Raspberries, Blackberries and Blueberries


There are two types of vitamins:

Fat-soluble Vitamins

Vitamin A, D, E and K are fat-soluble. They are usually found in fatty foods such as oily fish like salmon and sardines as well as liver and dairy products. These vitamins are stored in the body’s fatty tissue and used when needed. However, many of these vitamins here can also be found from other sources such as broccoli, eggs, lettuce, yoghurt avocado, brown rice, soya beans and nuts.

Water-soluble Vitamins

Vitamins such as vitamin B, C and Folic Acid found in fruits and vegetables are known as water-soluble vitamins. These vitamins are not easily stored in the body for long periods and are excreted in the urine. You need to regularly take in enough of them.  There’s a way to keep these vitamins in your system for a much longer period, for which I’ll discuss in another article. It’s also why I call my site Health Taboo, simply because not everything we eat or drink is as “they” say they are.



Vitamin A

Vitamin A is important for healthy eyes, teeth, hair and skin. It also promotes a healthy immune system and protects you against nose, throat and lung infections. Vitamin A is often prescribed by dermatologists. (Skin Specialists) One is to prevent rapid skin ageing and another in the fight against acne.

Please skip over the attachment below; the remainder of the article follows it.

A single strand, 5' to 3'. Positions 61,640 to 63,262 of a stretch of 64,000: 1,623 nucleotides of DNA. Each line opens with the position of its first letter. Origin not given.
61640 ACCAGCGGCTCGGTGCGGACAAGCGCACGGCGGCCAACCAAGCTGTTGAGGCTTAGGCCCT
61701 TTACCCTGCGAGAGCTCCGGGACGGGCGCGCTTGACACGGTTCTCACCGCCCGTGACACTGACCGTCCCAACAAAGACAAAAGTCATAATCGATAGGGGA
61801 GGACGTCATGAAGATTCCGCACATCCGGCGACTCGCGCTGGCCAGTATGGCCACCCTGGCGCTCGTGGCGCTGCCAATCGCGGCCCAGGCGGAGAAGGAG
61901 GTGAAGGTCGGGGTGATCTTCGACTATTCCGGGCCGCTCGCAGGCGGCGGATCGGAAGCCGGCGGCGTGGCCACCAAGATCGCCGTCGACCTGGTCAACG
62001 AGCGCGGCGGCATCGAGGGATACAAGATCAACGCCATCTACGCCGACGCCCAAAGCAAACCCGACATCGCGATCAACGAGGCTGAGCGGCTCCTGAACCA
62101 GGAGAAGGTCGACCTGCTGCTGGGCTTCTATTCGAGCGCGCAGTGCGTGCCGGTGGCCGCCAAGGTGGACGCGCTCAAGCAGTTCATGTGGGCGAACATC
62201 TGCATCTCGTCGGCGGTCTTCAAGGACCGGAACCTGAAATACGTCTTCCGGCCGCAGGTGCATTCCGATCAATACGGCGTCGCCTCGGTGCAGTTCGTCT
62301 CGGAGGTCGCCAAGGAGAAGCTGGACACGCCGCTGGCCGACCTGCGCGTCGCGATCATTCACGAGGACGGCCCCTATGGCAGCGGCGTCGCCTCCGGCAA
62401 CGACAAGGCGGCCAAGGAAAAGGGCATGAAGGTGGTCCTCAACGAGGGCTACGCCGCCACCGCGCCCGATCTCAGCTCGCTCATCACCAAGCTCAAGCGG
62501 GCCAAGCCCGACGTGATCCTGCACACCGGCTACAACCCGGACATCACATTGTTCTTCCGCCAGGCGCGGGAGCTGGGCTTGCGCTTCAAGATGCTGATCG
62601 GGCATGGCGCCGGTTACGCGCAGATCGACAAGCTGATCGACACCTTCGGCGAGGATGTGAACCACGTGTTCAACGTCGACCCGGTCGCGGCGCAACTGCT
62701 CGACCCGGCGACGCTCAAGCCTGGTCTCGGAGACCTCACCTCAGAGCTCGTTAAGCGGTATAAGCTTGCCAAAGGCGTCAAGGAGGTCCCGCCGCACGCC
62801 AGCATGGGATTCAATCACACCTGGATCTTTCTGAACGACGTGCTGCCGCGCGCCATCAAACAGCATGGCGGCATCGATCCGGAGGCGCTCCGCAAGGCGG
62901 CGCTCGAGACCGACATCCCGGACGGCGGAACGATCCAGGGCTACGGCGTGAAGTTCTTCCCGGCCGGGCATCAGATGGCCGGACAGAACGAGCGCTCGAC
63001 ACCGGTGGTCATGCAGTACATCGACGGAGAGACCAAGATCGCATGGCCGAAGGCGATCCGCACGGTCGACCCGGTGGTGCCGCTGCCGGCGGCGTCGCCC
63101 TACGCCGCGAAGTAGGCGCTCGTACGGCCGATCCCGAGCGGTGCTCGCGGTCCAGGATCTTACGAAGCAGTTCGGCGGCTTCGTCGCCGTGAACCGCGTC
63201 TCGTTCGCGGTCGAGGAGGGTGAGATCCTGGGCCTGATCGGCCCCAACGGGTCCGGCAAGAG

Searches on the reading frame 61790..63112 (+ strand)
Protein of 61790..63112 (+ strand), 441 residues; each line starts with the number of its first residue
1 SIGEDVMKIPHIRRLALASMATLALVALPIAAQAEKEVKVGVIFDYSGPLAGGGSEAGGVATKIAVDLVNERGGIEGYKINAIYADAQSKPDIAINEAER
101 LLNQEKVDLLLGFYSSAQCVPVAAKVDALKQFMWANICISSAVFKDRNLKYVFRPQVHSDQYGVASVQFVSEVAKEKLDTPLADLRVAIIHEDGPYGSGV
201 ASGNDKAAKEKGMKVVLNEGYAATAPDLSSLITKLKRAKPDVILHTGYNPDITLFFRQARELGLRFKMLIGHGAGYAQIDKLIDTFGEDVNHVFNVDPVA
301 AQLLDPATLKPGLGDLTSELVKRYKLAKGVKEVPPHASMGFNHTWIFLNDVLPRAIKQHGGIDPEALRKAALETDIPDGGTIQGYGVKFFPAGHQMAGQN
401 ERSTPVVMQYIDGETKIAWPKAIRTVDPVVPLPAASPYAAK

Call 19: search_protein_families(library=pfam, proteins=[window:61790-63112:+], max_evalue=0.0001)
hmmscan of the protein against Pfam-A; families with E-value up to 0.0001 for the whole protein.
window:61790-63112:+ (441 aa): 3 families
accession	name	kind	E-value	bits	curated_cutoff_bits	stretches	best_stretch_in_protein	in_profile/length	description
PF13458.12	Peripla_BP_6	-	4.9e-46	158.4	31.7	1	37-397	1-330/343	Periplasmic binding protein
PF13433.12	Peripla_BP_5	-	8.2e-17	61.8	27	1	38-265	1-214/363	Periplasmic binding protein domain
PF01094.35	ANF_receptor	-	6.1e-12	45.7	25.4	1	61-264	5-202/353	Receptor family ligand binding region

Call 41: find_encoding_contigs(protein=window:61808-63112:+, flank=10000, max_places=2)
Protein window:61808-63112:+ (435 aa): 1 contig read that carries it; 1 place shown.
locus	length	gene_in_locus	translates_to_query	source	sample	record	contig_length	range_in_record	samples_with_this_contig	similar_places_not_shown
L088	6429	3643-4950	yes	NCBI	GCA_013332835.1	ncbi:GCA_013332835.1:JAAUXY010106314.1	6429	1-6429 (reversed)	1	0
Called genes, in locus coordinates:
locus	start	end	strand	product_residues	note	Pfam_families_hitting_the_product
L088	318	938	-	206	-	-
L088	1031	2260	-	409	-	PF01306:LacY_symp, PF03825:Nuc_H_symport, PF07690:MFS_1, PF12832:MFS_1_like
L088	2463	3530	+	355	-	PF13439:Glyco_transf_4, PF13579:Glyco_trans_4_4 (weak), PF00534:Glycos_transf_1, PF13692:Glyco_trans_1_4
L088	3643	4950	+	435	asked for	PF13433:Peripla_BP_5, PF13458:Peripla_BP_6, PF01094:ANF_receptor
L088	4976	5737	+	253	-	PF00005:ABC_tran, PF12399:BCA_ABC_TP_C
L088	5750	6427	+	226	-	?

The best source of vitamin A includes:

  • Liver
  • Cod liver oil
  • Eggs
  • Dairy Products
  • Yellow Vegetables

However, your body can also manufacture its own vitamin A from beta-carotene, which is found in dark green vegetables and yellow fruit and orange vegetables such as cling peaches and carrots respectively. It’s a great source of vitamin A should you be vegetarian or vegan.

Deficiency disorders can cause eye problems such as night blindness and general weakness to illnesses. Be careful not to ingest too much vitamin A as it can also poison your body. Signs of high doses of vitamin A are dry, cracked skin, bleeding gums, nausea and liver disease. Is it not ironic that the overconsumption of vitamin A in the animal liver can also result in human liver disease?

Yellow Cling Peaches


 Vitamin B1 (Thiamine)